Where Can I Download Human Reference Genome In Fasta Format? Hgref.Fa File
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12.2 years ago
Biomed 4.8k

Is there a better way of downloading the human genome reference sequence in fasta format than downloading it from the UCSC site? BWA protocol asks for an index to be created from the human genome reference multi fasta so I want to get this. Thanks

[Edited for clarification in response to answers and comments:]

human fasta sequence bwa • 115k views
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Please consider taking minimal effort finding the answer yourself before posting a question.

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Please consider doing something more useful than posting this answers. I just waited a minute but I feel better. Thanks

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As a further extension to this question refer to this question.

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11.8 years ago
lh3 33k

The version used by the 1000 genomes project is recommended. The mitochondrial genome in the g1k version is the most widely used rCRS. The chromosomes and contigs are concatenated, so it is less likely to make mistakes (people frequently concatenate all sequences including different haplotypes from the same region).

We have seen a lot of complications caused by different chromosome names (chr1 vs. 1) or different ordering (chr2 before chr10 or after). It is true that which b37 version to use does not matter too much, but converging to something close to a standard would reduce a lot of unnecessary works for everyone.

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using the g1k version is highly recommended.

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random and Un are already in the g1k version. Usually you would not want to map to haplotypes as you will lose most of variants.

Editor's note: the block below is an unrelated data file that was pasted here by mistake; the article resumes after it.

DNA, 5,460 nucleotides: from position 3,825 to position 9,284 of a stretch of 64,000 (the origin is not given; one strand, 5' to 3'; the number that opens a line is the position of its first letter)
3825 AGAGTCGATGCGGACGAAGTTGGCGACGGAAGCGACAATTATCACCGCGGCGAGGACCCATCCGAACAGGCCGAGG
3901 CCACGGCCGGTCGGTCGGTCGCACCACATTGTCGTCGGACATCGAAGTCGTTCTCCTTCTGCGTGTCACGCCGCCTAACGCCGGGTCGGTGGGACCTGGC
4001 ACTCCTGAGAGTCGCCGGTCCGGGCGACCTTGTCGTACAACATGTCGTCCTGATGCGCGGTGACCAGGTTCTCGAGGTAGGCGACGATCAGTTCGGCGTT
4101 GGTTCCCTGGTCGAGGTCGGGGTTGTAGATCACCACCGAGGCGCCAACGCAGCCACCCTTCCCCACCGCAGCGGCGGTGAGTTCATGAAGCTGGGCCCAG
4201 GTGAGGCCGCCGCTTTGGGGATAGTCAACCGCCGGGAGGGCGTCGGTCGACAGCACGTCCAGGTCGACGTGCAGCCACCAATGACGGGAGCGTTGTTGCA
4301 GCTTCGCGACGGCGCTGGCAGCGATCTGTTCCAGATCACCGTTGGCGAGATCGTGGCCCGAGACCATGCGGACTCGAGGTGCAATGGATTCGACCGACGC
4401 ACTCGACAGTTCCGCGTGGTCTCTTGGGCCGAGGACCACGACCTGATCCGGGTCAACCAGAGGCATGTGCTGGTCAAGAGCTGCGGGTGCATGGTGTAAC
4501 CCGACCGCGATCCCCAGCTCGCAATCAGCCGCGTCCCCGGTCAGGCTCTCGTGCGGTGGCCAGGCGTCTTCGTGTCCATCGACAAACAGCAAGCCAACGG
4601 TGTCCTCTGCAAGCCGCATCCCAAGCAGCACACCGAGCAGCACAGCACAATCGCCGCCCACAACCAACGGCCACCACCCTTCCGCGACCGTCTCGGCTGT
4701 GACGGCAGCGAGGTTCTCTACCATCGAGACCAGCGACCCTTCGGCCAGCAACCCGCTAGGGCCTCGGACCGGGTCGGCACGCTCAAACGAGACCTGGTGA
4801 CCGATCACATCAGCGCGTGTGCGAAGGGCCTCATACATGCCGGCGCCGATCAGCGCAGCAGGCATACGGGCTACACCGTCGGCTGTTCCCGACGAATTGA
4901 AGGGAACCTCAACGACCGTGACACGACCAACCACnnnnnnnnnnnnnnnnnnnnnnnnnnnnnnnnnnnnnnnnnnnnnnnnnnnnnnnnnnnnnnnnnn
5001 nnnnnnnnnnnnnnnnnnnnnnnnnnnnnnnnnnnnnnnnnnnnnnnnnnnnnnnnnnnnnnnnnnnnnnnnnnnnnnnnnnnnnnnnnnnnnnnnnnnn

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I'm very interested in this opinion, since we have moved from the hg18 reference that came with our SOLiD sequencer to the hg19 we manually built by concatenating all chromosome chunks from UCSC.

Did I understand you right that we would be less error prone if we use g1k reference genome rather than UCSC's? because the main problem we see is how to efficiently deal with chrUn, random and haplotypes. chrUns should definitely be stored, but are you saying that random chunks and/or different haplotypes shouldn't be concatenated on that single multifasta file?

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because if you download the single hg19 file from UCSC and convert it to fasta using twoBitToFa you end up with a multifasta file containing all chromosomes, including those haplotypes, random and chrUn. since g1k seems to include only those later unmapped supercontigs, is there any reason or recommendation to leave the rest of the files aside?

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thanks a lot for the advice

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12.2 years ago

You can get the fasta sequences for each chromosome here (human genome build 37)

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no, you can just concatenate those file into one unique file.

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I used